An organic action plan will be released later this year but the size of the scaling-up needed to meet the 25 percent target will present a major obstacle, whatever new legislation or CAP measures are eventually wheeled out. At present, organic farming covers just 7.5 percent of Europe’s arable land.
The new strategy proposes tax incentives for organic goods. Late in 2021, an EU initiative will determine the best ways of “setting minimum mandatory criteria for sustainable food procurement… including organic products, in schools and public institutions,” the strategy says.
Even so, the organic share of the market will have to grow at break-neck speed on a continent facing uncertain economic weather, and a newfound awareness of food security issues amid the ongoing coronavirus crisis. It may at least be helped by a separate EU target to halve nutrient losses — without reducing soil fertility — by the decade’s end. The Commission says that this will reduce the use of fertilizers by “at least 20 percent.”
Green groups had been pushing for the strategy to include actions to reduce meat production and discourage consumption, given the impact that belching cows have on the environment: Agriculture is responsible for 10.3 percent of the EU’s greenhouse gas emissions, and 70 percent of those emissions come from farming animals.
But the new strategies don’t offer any concrete action on the issue, vaguely suggesting that Europeans should move toward more plant-based diets.
This might not be enough for the greener members of the European Parliament, who have promised their constituents to pay more attention to the global climate goals. Greenpeace, Europe’s leading environmental group, said in a statement before the strategies’ release that reductions in meat and dairy production will “make or break” the plans.
As Brussels aims to help consumers make more conscious food choices, the Commission plans to introduce mandatory labels that would indicate a product’s nutritional values. The strategies also propose “a sustainable labeling framework” that would cover the nutritional, climate, environmental and social aspects of food products, and consider animal welfare tags.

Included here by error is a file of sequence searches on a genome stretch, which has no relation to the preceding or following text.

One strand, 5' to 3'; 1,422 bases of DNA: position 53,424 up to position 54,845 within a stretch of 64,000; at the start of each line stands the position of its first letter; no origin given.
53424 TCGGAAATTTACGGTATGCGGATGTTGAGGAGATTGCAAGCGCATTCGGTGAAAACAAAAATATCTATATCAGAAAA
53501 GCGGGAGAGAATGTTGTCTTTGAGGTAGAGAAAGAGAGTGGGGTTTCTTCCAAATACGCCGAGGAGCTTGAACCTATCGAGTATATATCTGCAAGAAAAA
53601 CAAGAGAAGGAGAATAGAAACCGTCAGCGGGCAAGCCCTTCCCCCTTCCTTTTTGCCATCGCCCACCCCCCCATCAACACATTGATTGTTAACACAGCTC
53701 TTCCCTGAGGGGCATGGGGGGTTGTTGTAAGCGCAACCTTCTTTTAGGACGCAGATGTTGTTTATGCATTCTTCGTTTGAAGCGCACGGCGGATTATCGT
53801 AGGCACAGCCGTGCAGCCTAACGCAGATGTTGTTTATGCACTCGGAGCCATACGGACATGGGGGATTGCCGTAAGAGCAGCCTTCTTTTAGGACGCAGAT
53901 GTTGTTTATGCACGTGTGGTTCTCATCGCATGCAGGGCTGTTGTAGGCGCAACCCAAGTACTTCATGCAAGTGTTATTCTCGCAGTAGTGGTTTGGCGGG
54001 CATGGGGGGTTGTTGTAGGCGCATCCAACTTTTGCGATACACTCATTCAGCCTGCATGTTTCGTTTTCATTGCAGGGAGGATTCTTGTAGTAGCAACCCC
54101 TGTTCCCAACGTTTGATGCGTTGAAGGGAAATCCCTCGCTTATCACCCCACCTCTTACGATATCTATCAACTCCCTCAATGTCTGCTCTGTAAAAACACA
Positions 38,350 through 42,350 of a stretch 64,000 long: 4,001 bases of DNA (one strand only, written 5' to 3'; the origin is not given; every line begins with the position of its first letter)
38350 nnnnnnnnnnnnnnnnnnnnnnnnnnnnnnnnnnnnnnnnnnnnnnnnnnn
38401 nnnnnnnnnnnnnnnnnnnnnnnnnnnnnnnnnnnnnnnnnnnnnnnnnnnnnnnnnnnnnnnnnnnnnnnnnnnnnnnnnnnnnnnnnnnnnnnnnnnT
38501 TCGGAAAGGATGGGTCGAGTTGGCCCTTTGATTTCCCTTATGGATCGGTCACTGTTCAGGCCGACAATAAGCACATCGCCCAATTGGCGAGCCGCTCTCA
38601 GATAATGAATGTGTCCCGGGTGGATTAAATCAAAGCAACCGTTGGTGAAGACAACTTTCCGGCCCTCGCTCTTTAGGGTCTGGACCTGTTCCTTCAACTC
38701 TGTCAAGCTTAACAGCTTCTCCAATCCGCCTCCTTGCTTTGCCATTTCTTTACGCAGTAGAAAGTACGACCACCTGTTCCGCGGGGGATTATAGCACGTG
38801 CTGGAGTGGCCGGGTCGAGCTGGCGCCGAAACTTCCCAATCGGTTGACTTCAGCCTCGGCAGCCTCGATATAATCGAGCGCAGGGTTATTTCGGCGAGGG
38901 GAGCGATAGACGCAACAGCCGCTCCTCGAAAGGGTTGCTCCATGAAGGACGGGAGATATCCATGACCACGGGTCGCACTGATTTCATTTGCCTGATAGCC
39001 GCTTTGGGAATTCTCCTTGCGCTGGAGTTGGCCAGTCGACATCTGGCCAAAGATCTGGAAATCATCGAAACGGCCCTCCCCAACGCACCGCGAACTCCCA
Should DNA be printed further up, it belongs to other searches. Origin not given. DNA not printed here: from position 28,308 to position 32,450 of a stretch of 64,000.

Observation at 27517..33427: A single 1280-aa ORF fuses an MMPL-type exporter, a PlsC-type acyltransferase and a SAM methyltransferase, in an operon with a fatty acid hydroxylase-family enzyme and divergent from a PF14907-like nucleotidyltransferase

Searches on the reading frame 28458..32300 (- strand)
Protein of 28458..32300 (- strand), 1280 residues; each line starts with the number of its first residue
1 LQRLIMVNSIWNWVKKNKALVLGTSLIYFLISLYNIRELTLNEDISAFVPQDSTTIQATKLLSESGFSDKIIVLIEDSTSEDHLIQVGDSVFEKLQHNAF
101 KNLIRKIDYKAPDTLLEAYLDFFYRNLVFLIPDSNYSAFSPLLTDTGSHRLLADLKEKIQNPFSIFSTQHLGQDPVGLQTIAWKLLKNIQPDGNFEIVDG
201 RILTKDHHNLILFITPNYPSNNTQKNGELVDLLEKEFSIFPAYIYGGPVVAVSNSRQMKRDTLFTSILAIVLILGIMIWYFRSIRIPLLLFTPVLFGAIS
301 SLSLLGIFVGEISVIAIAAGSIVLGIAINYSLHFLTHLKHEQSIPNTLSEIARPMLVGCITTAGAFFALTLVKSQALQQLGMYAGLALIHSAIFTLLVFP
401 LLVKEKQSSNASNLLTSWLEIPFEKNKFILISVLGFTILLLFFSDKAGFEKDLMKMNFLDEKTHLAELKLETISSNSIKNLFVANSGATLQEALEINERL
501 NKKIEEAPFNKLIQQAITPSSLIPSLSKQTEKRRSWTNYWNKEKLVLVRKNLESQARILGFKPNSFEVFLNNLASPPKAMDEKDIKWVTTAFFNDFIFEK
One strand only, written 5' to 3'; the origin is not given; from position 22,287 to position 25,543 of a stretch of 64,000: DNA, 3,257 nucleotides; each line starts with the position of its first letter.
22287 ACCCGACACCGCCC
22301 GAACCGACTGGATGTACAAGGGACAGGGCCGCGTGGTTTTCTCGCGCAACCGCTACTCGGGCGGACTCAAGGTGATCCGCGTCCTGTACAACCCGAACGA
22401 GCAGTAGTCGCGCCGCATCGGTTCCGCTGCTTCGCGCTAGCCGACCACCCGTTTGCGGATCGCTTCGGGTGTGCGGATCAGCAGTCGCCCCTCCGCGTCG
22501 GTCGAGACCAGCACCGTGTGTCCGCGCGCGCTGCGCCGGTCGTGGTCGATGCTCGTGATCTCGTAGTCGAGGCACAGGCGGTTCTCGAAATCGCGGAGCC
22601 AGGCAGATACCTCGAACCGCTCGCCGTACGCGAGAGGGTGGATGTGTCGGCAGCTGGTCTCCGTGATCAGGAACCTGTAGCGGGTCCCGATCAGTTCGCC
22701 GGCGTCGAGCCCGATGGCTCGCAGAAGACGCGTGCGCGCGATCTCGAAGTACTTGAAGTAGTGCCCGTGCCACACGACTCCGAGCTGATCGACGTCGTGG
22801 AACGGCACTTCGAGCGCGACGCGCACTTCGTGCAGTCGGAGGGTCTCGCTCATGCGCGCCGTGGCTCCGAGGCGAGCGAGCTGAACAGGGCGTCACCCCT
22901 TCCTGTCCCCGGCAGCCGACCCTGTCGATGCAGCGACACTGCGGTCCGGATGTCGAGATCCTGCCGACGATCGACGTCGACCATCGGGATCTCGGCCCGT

Brussels has however made a last minute U-turn and gave up on mandatory labels that indicate the origin of milk, and meat and milk based products — the strategy says the Commission will “consider” such option.
Countries that rely on imported ingredients to make their products at home argue against origin labels, saying they could undermine the single market.
The issue of labels has proven to be controversial for many EU governments. Rome strongly opposes the most popular nutritional labeling system, Nutri-Score, which was started in France, arguing that its traffic-light indicators alerting consumers to high fat and salt content discriminate against Italy’s traditionally rich and oily delicacies.
Countries that rely on imported ingredients to make their products at home argue against origin labels, saying they could undermine the single market and would be an additional regulatory burden for food producers.
Forests are also set to play an important role in achieving the bloc’s climate-neutral goal because they can absorb carbon dioxide, provide renewable energy from wood biomass, and host biological diversity.
In the biodiversity strategy, the Commission pledges to increase the share of protected areas to 30 percent of the EU’s land — and marine — territories by 2030, including 10 percent under a strict protection status. As such, the EU executive intends to “strictly protect all the EU’s remaining primary and old-growth forests,” despite criticism from the forest industry and biomass lobbies, which argue that strict protection could put “unbearable burdens” on forest owners and managers.
“We want to be a world leader in addressing biodiversity loss, but we cannot expect other countries to do their parts if we continue to destroy the few remaining old-growth forests we still have here in Europe,” said Environment Commissioner Sinkevičius.
To improve the bloc’s capacity to absorb carbon dioxide, the Commission proposed planting at least 3 billion trees within the next decade. But scientists have warned that planting trees is no silver bullet to offset CO2 emissions and “will only constitute a fraction of the carbon reductions” needed to keep temperature increases below 1.5-2 degrees Celsius, in line with the Paris climate goals.